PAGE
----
Senator John Ensign, the Nevada Republican who is heading up his party’s effort to win back the Senate in 2008, doesn’t have a lot to work with—and it showed on Sunday. Mr. Ensign, whose party must defend 22 of the 34 seats on next year’s ballot, squared off with his Democratic counterpart, New York’s Chuck Schumer, on ABC’s This Week. For Republicans, the contrast was demoralizing.
Mr. Schumer, whose campaign committee is already dramatically out-raising Mr. Ensign’s, described incumbents solidly positioned for re-election, four supremely vulnerable G.O.P. incumbents from states that sided with John Kerry in 2004, and a handful of unexpected pick-up opportunities in “deeply red states,” while Mr. Ensign’s effort at projecting optimism rested on mentioning the displacement caused by Hurricane Katrina and the public’s supposed mass rejection of the Democratic Congress.
The Katrina admission, as the country solemnly acknowledges the two-year anniversary of the tragedy, probably qualifies as a gaffe. It is true that Republicans have a solid chance of unseating Louisiana’s Mary Landrieu in 2008, due largely to the loss of so many reliably Democratic voters caused by the Katrina diaspora. But no Republican leader is supposed to acknowledge this.
And yet, when asked by host George Stephanopoulos if the G.O.P. can defeat any of the 12 Democratic incumbents next year, Mr. Ensign replied that, “I think that definitely down in Louisiana we have a good shot at beating Mary Landrieu—a lot of changes going on down in Louisiana.” The “changes” could only allude to the state’s changed racial make-up, the effect of which has yet to be tested in a statewide election.
Mr. Ensign did not single out any other vulnerable Democrats—a contrast to Mr. Schumer, who talked up multiple pick-up opportunities for his party. He may have chosen not to talk about South Dakota’s Tim Johnson, only now re-emerging from his months-long rehabilitation after a December cerebral hemorrhage, is theoretically vulnerable, given his state’s partisan tendencies. (Although so far, the biggest-name Republicans in the state have declined to challenge him.)
But Mr. Ensign’s response illustrated a broader point: Outside of Ms. Landrieu and (potentially) Mr. Johnson, there really are no prime pick-up opportunities for Republicans next year. The closest they can probably find are in Iowa and New Jersey, where a pair of veteran Democrats (Tom Harkin and Frank Lautenberg, respectively) have not quite lit the world on fire in their previous campaigns, typically winning by high single-digit margins. But Mr. Harkin and Mr. Lautenberg have significant factors working in their favor. Mr. Lautenberg represents a blue state that last sent a Republican to the Senate in 1972 and that the national G.O.P., even when it makes some early noise, almost always decides the state is too expensive to contest. Mr. Harkin represents the quintessential purple state, but he has proven that he can win when the national tide is with his party (as in 1996) and against it (like in 1984 and 2002). And the signs now point to a strong Democratic year in 2008.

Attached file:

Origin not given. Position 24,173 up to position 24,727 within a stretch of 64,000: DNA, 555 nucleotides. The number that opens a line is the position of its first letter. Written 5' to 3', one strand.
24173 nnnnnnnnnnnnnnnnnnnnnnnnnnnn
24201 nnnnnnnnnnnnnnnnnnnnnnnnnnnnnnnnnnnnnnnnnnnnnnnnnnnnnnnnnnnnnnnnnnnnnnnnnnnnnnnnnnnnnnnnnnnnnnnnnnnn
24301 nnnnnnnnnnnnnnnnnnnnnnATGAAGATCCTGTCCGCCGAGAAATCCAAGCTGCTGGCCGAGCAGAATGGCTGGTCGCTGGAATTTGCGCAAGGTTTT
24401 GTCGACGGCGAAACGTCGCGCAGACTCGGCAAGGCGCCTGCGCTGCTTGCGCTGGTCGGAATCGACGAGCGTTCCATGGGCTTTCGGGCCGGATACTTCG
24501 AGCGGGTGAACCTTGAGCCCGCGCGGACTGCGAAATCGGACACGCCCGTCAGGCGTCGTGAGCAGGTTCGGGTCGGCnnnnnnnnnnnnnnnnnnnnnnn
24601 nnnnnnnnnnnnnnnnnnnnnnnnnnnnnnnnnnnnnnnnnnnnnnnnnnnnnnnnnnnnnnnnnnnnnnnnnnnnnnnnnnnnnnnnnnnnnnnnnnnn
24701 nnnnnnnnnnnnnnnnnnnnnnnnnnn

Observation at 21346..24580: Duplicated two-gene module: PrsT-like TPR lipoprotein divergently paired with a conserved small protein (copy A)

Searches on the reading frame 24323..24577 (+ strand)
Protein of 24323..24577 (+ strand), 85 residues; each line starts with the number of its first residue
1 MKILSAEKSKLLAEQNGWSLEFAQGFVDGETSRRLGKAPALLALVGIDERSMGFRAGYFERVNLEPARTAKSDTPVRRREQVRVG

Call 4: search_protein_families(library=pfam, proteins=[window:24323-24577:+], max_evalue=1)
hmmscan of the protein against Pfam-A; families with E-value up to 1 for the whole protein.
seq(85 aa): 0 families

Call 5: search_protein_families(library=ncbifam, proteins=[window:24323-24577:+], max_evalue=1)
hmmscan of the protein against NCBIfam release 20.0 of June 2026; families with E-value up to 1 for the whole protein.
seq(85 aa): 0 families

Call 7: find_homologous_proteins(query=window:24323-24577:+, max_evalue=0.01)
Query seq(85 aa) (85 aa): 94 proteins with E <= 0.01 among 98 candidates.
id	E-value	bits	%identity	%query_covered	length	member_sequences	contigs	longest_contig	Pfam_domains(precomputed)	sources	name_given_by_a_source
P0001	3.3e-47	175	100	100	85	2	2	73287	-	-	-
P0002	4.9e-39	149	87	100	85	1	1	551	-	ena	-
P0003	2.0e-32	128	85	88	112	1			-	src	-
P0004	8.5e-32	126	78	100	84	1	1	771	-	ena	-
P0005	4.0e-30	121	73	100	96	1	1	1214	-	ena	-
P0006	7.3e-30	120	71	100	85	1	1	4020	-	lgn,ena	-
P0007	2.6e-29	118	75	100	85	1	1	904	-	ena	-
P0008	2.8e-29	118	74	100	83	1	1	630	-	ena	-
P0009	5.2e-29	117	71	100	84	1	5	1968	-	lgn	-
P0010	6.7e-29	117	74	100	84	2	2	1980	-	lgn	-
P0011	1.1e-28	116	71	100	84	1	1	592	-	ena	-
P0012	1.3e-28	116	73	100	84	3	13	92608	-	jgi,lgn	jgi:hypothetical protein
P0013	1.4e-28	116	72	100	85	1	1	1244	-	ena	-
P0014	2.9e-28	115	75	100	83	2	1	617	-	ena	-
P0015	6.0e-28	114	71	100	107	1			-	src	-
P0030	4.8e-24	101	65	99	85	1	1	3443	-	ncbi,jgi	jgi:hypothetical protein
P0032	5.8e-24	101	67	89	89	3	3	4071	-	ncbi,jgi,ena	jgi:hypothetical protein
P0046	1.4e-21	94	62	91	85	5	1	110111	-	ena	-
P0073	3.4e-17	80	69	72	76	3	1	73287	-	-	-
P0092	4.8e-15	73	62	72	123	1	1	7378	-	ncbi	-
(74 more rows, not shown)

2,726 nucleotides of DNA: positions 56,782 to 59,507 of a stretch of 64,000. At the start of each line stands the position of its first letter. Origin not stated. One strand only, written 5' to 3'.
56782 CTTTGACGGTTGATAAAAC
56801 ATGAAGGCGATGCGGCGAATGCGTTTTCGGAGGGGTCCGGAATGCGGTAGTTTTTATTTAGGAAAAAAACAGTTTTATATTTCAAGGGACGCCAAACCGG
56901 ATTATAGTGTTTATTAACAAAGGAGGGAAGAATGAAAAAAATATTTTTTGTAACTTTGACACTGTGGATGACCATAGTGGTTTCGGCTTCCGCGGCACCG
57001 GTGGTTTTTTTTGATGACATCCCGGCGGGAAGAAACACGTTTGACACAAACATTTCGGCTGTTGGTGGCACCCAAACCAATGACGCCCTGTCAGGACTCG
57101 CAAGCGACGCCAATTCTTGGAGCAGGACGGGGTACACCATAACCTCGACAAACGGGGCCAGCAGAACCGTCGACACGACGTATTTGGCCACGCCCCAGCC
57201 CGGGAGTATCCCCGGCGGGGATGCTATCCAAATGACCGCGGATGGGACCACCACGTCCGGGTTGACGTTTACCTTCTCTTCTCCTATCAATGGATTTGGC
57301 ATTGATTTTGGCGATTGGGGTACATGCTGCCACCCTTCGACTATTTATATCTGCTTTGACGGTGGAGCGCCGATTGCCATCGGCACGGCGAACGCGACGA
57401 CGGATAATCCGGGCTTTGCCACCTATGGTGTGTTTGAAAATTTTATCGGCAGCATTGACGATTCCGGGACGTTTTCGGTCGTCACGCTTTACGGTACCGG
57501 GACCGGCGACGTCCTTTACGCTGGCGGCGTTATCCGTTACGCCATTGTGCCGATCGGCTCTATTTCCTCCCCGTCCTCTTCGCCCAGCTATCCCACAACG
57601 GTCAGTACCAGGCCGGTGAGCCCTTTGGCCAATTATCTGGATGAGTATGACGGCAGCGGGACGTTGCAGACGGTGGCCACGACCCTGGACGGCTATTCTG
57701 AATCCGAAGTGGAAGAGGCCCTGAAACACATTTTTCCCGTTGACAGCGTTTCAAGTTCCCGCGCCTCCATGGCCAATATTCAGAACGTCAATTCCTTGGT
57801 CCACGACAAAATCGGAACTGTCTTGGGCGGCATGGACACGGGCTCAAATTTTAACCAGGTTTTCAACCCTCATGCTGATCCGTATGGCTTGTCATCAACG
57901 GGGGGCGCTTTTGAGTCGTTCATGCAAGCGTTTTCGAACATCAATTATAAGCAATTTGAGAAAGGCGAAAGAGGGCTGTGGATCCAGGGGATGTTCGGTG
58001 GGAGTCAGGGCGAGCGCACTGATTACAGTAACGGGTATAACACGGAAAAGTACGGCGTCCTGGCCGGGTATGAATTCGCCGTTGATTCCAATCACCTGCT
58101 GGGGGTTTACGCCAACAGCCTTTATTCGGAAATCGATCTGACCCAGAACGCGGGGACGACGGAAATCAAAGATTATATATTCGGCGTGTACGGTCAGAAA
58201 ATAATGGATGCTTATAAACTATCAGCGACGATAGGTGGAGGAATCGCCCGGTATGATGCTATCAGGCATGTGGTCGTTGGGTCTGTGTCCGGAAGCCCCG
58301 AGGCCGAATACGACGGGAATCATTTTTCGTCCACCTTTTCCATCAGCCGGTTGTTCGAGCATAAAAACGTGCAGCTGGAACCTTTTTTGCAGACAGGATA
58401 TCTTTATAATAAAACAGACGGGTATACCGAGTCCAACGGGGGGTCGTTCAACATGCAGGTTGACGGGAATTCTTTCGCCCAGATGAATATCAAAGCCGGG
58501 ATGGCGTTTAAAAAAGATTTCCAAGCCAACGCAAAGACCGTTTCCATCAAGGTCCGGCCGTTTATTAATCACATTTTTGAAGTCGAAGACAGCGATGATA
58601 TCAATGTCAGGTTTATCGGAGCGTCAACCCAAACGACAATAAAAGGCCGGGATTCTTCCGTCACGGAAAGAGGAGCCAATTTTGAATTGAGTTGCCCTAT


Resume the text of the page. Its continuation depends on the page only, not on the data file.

Contrast the caliber of those opportunities to what Mr. Schumer and the Democrats have before them. In New Hampshire, Maine, Minnesota, and Oregon, Republican incumbents face electorates that sided against President Bush in 2004. Seven years into the Bush presidency, the condition of the national Republican brand in these states is dire. Consider New Hampshire, where Republican John Sununu won a four-point victory over Democrat Jeanne Shaheen to claim his seat in 2002. Ms. Shaheen is now considering a rematch—and polls show her leading by more than 20 points.
And then there are the unexpected red-state opportunities Mr. Schumer alluded to on Sunday. One is in Nebraska, one of the most conservative states in the union. But Republican Chuck Hagel now seems certain to retire, and Democrat Bob Kerrey, the popular former Governor and two-term Senator, is poised to run for his seat. Kerrey, a Vietnam hero who has never lost an election in the state, would presumably face state Attorney General Jon Bruning, who had been planning to challenge Mr. Hagel in the G.O.P. primary (on the grounds that Mr. Hagel’s critiques of the Iraq war make him disloyal to the party). Mr. Kerrey, should he run, could well do so with Mr. Hagel’s endorsement—further inflating his appeal to the state’s normally Republican-leaning independent voters.
Then there are Colorado and Virginia, fast-growing states that twice voted for Mr. Bush but that have emerged as targets for the Democrats at the presidential election. In both states, Republican incumbents are retiring—and Democrats are poised to pounce. Virginia, in particular, could conceivably end up a cakewalk for Democrats if Mark Warner, who left the governorship with popularity approaching 80 percent two years ago, jumps in the race—something that news reports Sunday afternoon suggested was increasingly likely. And that’s not even mentioning Alaska, where a federal investigation of Senator Ted Stevens (and other prominent Republicans) could produce a rare opportunity for Democrats, or New Mexico, where Republican Pete Domenici’s role in the recent U.S. Attorney controversy has tarnished his once-sterling name, making his seat a distant (but not entirely implausible) pick-up target for Democrats.
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